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The New York Times, September 18, 1906

Twain, Steffens, Mitchell, and Others in a New Plan.
And Keep the Records of Good and Bad Legislators - President Roosevelt's Friend's Behind it All.

If anybody is naughty in Congress hereafter he will have to reckon with a new force. This is the "Peoples' Lobby," which is announced to begin work at Washington at the next session of Congress. Its first duty, according to the announcement in the October number of Success, which is sponsor for the idea, will be to watch all committee and legislative work through a permanent bureau established in Washington, and combat the attorneys for "special interests." Incidentally the bureau will keep records of the public career of each Senator and Representative. There is nothing frantic in the work, the magazine promises, and politics are to be faithfully avoided. The announcement says:

There will not be the slightest feeling of antagonism toward Congress as a body - the people's lobby will merely see, in a methodical manner, that Congress hides no secrets, no secret alliances.

The lobby will be to Congress and to National politics what Dun's and Bradstreet's are to commercial life, its promoters hope, and to give it standing and to free it from suspicion of magazine control a governing committee is being organized. Mark Twain is named as a member of this committee. Half of it is already made up, but it consists mostly of authors whose names have been often heralded in connection with politico-economical articles in magazines. These include Lincoln Steffens, Henry Beech Needham, William Allen White, the Kansas editor, and James B. Reynolds, one of the authors of the Neill-Reynolds meat inspection report. Others are R. M. Allen, Secretary of the Inter-State Pure Food Commission; Francis J. Heney, special Government prosecutor in the Oregon lands fraud cases; John Mitchell, President of the United Mine Workers of America, and Benjamin Ide Wheeler, President of the University of the University of California.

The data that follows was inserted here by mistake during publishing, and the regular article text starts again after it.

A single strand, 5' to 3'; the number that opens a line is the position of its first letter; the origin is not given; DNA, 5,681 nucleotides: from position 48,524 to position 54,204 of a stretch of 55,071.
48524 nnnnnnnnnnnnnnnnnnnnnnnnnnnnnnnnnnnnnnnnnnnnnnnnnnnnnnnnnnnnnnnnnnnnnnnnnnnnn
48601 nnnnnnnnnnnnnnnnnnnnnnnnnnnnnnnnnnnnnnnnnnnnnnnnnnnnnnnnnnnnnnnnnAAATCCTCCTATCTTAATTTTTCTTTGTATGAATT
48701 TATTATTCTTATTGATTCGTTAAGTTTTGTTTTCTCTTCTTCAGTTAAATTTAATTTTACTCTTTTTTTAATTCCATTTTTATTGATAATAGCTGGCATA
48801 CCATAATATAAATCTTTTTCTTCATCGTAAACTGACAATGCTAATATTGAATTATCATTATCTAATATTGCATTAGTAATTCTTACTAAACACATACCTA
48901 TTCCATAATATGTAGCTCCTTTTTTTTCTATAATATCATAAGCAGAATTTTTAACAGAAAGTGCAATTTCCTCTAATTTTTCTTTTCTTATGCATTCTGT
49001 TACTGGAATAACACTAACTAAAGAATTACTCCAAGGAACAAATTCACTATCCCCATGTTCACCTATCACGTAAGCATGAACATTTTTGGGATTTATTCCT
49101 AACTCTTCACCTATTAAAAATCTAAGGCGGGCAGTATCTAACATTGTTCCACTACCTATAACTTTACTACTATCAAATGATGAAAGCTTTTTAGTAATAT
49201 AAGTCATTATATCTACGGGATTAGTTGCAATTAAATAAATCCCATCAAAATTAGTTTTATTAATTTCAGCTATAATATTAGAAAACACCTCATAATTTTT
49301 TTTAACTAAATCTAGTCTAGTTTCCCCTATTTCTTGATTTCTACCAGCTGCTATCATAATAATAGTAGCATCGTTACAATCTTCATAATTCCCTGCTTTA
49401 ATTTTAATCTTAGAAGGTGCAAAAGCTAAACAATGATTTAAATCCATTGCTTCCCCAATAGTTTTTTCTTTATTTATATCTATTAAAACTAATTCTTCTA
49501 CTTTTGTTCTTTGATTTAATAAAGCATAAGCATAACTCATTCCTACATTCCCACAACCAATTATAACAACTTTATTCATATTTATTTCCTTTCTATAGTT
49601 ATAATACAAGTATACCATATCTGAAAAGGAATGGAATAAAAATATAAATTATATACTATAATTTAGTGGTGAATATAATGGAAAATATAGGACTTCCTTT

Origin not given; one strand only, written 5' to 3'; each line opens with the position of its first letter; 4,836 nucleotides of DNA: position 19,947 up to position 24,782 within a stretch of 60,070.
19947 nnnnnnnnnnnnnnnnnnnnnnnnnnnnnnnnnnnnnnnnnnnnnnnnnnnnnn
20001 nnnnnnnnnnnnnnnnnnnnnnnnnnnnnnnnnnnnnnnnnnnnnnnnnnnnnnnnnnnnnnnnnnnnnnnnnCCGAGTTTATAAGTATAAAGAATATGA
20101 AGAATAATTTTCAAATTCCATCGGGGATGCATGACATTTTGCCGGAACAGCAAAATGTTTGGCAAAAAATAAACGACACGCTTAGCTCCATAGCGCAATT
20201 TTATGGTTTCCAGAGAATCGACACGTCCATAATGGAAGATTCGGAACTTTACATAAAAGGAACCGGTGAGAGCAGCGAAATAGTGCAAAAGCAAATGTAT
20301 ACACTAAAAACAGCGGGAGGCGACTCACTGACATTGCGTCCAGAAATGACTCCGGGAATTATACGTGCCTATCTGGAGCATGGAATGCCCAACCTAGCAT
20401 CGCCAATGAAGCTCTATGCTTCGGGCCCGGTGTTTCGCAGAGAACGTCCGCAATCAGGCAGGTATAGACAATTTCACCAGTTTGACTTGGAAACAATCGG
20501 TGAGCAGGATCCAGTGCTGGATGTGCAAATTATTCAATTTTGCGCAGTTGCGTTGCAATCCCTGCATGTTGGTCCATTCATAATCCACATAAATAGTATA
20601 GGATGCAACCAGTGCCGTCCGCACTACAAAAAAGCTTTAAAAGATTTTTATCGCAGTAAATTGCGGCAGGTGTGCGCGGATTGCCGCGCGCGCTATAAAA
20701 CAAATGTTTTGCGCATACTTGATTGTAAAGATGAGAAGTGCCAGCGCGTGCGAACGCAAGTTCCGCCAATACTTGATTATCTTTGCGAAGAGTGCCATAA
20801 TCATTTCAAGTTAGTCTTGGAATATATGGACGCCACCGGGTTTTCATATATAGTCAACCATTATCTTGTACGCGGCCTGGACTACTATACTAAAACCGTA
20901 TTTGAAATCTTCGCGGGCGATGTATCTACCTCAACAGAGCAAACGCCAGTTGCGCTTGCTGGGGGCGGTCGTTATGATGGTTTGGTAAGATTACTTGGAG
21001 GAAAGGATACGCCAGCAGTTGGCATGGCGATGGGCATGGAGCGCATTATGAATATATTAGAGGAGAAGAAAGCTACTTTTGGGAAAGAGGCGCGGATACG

Henry Beech Needham is credited by the magazine with being the author of the scheme. Like most of the members of the Governing Committee, he is a friend of President Roosevelt. As an author he is known as the man who investigated college athletics for a monthly magazine a year ago and found them very bad. He has also written about Washington lobbying.

Winston Churchill, now candidate for Governor of New Hampshire; Samuel Hopkins Adams, and Robert Collier have pledged moral support to the plan. Active politicians are in it, too. In the list these are Brand Whitlock, Mayor of Toledo; ex-Gov. Garvin of Rhode Island, State Senator Everett Colby of New Jersey, Seth Low, ex-Mayor of New York City, and Gov. Charles S. Deneen of Illinois.

"We believe," says the editor of Success, "that we can guarantee to the citizens of this country that there will not be a man on the Governing Committee who would for an instant consider a proposition to sell out the People's Lobby. Neither will there be a single demagogue or a man who could be swayed by the demands of demagogues for sensational and unsettling legislation."

Like all other lobbies, the People's will need money. Already those who have announced their moral support of the idea have contributed checks, and the magazine makes request from its readers for dollar subscriptions. More than a dollar will be welcome.

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